<link rel=”shortcut icon” href=”http://www.yoursite.com/favicon.ico?v=2” />
You need the v=2 on this or some semblance of it. Anyway, it is a useful little trick.
<form name=”dothing” action=”../cgi/doit.php” method=”post”>
<table border=”0″ cellpadding=”10″ align=”center” id=”get_message” onmouseover=’return maxLength(document.dothing.dmessage,”150″);’><tr><td>
<strong>Message – 150 characters or less:</strong></td><td><textarea id=”dmessage” name=”message” rows=”4″ cols=”40″ maxlength=”150″ onchange=’return maxLength(this,”150″);’ onKeyUp=’return maxLength(this,”150″);’ onblur=’return maxLength(this,”150″);’onmouseup=’return maxLength(this,”150″);’></textarea><br /><span id=”char_num”>150 characters allowed.</span></td></tr><tr><td>
<strong>Click to Send:</strong></td><td><p align=”center”><input type=”submit” name=”odsubmit” value=”Submit” /></p></td></tr>
var $string_length = field.value.length;
var $length_over = $string_length – maxChars;
if($length_over >= 0)
field.value = field.value.substring(0, $string_length – $length_over);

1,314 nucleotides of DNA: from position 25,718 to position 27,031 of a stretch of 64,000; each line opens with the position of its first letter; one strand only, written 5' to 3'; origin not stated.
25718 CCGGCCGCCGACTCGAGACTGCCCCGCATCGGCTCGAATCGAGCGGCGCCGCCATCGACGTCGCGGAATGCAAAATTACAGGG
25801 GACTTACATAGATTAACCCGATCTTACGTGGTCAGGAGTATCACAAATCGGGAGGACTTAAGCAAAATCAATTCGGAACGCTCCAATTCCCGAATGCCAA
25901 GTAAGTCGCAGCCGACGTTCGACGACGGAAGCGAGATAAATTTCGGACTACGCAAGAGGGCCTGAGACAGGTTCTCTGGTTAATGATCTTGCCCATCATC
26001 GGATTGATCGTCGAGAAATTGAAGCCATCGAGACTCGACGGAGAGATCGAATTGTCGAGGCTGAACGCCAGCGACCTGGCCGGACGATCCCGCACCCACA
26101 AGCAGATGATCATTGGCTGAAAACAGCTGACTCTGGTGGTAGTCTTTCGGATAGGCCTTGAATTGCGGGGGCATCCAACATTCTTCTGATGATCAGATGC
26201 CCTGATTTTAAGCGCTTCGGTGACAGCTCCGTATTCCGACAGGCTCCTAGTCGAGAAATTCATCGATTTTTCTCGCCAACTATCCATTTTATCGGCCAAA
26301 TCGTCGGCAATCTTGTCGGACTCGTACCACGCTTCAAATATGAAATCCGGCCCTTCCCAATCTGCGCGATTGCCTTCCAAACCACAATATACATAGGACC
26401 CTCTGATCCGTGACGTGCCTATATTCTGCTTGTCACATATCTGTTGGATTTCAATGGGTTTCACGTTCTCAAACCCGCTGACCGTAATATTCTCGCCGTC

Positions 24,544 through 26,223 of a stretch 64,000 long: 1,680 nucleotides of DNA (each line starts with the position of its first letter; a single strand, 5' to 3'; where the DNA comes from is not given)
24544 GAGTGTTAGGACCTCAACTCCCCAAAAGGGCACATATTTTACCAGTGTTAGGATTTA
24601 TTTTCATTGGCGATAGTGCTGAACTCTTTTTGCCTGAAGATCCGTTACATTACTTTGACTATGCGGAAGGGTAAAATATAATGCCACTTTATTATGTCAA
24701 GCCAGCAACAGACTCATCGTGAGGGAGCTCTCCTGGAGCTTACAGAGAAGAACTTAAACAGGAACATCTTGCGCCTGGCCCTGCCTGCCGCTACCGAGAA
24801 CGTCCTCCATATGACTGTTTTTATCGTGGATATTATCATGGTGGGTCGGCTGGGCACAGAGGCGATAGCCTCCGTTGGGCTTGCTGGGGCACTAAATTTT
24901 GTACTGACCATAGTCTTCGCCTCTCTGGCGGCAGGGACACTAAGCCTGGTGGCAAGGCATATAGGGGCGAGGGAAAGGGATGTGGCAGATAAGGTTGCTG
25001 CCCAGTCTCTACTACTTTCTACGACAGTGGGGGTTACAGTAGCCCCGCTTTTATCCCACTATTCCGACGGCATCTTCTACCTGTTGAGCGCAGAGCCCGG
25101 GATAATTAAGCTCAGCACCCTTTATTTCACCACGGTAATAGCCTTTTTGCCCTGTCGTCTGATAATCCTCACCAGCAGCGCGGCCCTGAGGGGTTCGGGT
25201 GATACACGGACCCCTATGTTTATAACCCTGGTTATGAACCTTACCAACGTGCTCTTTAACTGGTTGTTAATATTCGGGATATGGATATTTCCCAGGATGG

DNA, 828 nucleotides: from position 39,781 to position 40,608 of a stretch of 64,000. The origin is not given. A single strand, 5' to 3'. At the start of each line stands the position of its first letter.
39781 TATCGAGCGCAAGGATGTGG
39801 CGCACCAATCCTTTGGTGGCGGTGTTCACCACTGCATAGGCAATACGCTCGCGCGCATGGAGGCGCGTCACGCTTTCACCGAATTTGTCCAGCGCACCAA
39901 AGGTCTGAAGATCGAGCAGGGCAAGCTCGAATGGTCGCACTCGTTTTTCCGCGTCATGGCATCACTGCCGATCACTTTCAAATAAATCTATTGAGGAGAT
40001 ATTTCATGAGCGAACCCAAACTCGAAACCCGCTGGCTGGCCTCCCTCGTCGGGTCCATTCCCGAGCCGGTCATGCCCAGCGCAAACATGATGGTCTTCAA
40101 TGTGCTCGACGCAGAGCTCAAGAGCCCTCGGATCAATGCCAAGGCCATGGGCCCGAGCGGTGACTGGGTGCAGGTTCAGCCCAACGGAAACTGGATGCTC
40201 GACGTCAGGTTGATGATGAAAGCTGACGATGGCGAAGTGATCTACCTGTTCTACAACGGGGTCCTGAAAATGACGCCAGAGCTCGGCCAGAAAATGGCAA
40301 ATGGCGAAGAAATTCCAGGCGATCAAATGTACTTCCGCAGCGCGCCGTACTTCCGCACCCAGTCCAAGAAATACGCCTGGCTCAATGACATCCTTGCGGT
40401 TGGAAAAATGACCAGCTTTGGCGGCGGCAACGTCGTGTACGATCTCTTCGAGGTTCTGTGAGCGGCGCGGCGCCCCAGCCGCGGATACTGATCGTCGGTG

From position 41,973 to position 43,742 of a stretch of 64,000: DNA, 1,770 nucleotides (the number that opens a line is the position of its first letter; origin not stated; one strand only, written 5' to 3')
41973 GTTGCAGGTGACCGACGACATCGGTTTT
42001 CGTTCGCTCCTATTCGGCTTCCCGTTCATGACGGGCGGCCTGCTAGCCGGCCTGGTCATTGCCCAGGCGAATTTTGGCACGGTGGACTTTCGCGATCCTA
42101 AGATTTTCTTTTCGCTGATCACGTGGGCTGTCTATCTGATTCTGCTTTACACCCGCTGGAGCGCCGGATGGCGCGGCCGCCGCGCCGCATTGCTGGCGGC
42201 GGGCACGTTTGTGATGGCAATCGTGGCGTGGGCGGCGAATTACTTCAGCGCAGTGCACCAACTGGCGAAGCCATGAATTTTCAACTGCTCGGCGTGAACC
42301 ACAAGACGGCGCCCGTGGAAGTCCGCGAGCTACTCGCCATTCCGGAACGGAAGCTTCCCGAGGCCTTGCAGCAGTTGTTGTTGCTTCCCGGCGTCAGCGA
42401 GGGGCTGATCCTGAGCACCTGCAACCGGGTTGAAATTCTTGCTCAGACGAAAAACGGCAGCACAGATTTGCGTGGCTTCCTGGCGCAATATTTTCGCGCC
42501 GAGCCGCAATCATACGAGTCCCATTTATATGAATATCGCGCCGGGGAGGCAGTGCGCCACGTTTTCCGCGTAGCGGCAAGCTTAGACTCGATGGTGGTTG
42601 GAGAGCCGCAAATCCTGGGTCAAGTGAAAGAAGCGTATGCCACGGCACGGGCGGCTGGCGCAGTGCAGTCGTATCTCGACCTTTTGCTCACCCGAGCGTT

document.getElementById(‘char_num’).innerHTML = field.value.length;
Pretty simple for several hours of research and a bit of hack, but there it is.
var $window_width = document.body.offsetWidth;
window.alert(“The width of this window is: ” + $window_width);
Of course, you probably will not want to be telling visitors this info in an alert box. But this gives you the basic command to do what needs to be done.
I just registered a new domain and have plans for a new website. The process of doing this is not as intuitive as you might think. Here is a brief summary of what to do:
1. Choose a Domain Name: This is probably the hardest part of creating a website. My personal belief is that, except under exceptional circumstances, the domain must be a dot com. Using dot net or biz or whatever looks like you couldn’t get a dot com and implies either a lack of imagination or a lack of funds or both. My experience is that any domain with two English dictionary words or less or five letters or less is probably taken or someone wants to sell it to you for a couple of Gs. I try to find a name that describes what I want, but also conveys a hip tone plus is relatively short. This is not easy. I spent a whole weekend coming up with my latest domain name. The domain name I chose is dizink.com. I will leave it to your imagination – for now - to guess what it is for.